Study design and treatment
ORAL Standard (A3921064; NCT00853385) was a double-blind, phase 3 trial  in which patients were randomly assigned to one of five regimens, all with stable background MTX: tofacitinib 5 mg BID, tofacitinib 10 mg BID, ADA 40 mg Q2W (subcutaneous injection), placebo for 3 or 6 months followed by tofacitinib 5 mg BID, and placebo for 3 or 6 months followed by tofacitinib 10 mg BID for a total of 12 months.
ORAL Sequel (A3921024; NCT00413699) is an open-label long-term extension study  in which all patients from ORAL Standard were eligible to receive tofacitinib 10 mg BID with or without conventional synthetic DMARDs. Exclusion criteria included treatment-related serious AEs and serious or recurrent infections (including serious or recurrent herpes zoster) in the index study. Patients with latent tuberculosis were allowed to continue in the extension study if they had received an adequate course of therapy. Patients from certain countries (e.g., Korea, Croatia, Denmark, Czech Republic, Germany, Spain, Sweden, Ireland and the United Kingdom) who enrolled in the extension study ≥14 days after their final index study visit were excluded if their absolute lymphocyte count (ALC) values were <750 cells/mm3. Patients from the remaining countries were excluded if their ALC values were <500 cells/mm3.
The current post-hoc analyses included patients who were randomized at baseline to treatment with blinded ADA 40 mg Q2W + MTX or blinded tofacitinib 10 mg BID + MTX in ORAL Standard and subsequently received open-label tofacitinib 10 mg BID (with or without MTX) in the extension study. Although the patients initiated treatment in the long-term extension with tofacitinib 10 mg BID, this could be reduced to 5 mg BID for safety reasons. Additionally, dose adjustments, including tapering and discontinuation (DC) of permitted concomitant RA medications (such as MTX, prednisone and non-steroidal anti-inflammatory drugs) were allowed in response to inadequate efficacy, disease improvement, or for safety reasons.
Each study was performed in compliance with the Declaration of Helsinki and Good Clinical Practice Guidelines established by the International Conference on Harmonization. The final protocols, amendments, and informed consent documentation were reviewed and approved by the institutional review board and the independent ethics committee of each investigational center (Additional file 1: Table S1).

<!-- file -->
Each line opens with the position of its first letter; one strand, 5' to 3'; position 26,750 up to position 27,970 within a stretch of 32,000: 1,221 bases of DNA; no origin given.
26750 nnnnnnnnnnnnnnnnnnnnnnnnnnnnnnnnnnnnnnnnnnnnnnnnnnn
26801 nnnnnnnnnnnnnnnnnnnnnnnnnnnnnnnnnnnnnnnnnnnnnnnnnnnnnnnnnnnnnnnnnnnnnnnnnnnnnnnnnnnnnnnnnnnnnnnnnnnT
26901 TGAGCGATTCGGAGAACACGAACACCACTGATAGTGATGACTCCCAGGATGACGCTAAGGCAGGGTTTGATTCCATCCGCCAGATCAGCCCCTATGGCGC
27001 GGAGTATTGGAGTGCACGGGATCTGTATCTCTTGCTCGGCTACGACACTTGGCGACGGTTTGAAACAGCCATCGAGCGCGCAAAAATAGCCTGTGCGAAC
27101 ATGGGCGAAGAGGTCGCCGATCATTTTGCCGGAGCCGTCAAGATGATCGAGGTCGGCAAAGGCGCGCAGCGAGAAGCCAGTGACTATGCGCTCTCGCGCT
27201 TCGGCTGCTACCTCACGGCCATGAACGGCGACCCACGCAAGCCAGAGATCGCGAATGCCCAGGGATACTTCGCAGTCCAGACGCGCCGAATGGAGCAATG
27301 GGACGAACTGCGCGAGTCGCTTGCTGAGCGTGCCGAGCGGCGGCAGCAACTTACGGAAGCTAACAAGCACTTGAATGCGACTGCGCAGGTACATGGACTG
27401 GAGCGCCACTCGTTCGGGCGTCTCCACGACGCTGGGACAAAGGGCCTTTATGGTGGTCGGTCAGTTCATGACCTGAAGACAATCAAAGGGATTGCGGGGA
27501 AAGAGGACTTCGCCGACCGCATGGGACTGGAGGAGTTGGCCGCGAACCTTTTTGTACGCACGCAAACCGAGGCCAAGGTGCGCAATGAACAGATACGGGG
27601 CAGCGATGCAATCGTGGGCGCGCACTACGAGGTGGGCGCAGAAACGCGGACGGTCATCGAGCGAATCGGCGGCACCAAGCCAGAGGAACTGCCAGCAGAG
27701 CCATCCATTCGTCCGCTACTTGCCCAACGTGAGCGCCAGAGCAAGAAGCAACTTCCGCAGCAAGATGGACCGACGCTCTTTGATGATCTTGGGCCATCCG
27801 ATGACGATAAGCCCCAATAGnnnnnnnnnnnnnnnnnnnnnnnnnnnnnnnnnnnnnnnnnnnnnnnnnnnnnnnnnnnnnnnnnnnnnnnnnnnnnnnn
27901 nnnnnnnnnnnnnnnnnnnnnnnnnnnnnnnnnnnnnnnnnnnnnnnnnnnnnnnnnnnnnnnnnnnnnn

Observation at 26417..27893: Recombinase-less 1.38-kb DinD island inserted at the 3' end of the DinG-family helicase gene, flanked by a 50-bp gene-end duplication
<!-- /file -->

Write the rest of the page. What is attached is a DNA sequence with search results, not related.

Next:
Patients in this analysis included those who were initially enrolled in the phase 3, ORAL Standard study  and subsequently elected to enroll in the extension study . Eligible patients in the phase 3 study were ≥18 years of age and had received a diagnosis of active RA, as classified according to the American College of Rheumatology (ACR) 1987 Revised Criteria  and had not failed or had an AE to a TNFi in the past. Additional inclusion and exclusion criteria have been described previously . Patients who completed participation in the study or discontinued for reasons other than treatment-related serious AEs and who met other inclusion/exclusion criteria were invited to enroll in the long-term extension . For patients enrolling in the long-term extension study within 2 weeks of their last dose in the blinded study, baseline values were obtained from the blinded study.
Post-hoc descriptive statistics are reported (data cutoff date 19 April 2012). As the extension study is ongoing, the study database has not yet been locked (i.e., some values may change for the final, locked study database).
Safety and tolerability assessments
The incidence of treatment-emergent AEs (TEAEs) was calculated at scheduled visits of the blinded study (baseline, and months 1, 3, 6, 9, and 12) and extension study (baseline, months 1, 2, 3, and every 3 months thereafter).
In the current analyses, the incidence of TEAEs was compared during the last 3 months of blinded therapy and the first 3 months of open-label treatment.
Exposure-adjusted incidence rates (and corresponding 95 % confidence intervals) of DCs due to AEs, serious AEs and serious infections per 100 patient-years from baseline were calculated for patients who completed treatment with ADA 40 mg Q2W + MTX or tofacitinib 10 mg BID + MTX in the blinded study for patients, (1) regardless of whether they entered the extension study, and (2) who then enrolled in the extension study. These analyses were performed for 3-month (months 0 − 3, 3 − 6, 6 − 9, and 9 − 12) and 12-month (months 0 − 12) periods for both the blinded study and the first 12 months of the extension study. Of note, there were two study visits in the last 3 months of the blinded study (visits 5 and 6 at months 9 and 12, respectively), and four study visits in the first 3 months of the extension study (visits 1 − 4, for baseline and months 1, 2, and 3).
The following efficacy parameters were measured in patients who completed treatment with ADA + MTX or tofacitinib 10 mg + MTX in the blinded study (or discontinued for reasons other than a treatment-related serious AE) and then switched to the tofacitinib 10 mg group in the extension study: ACR response rates (20 %, 50 %, and 70 % improvement), mean change in Health Assessment Questionnaire-Disability Index (HAQ-DI) scores from the baseline of the blinded study, and Disease Activity Score for 28-joint counts based on the erythrocyte sedimentation rate (DAS28-4(ESR)) <2.6 response rates at: (1) month 9 (visit 5) of the blinded study (“-3 months” relative to the switch); (2) the time of switching from the blinded to the extension study (“switch”), and (3) month 3 (visit 4) of the extensions study (“+3 months”) allowing visit windows of ±1.5 months to capture all efficacy and safety data.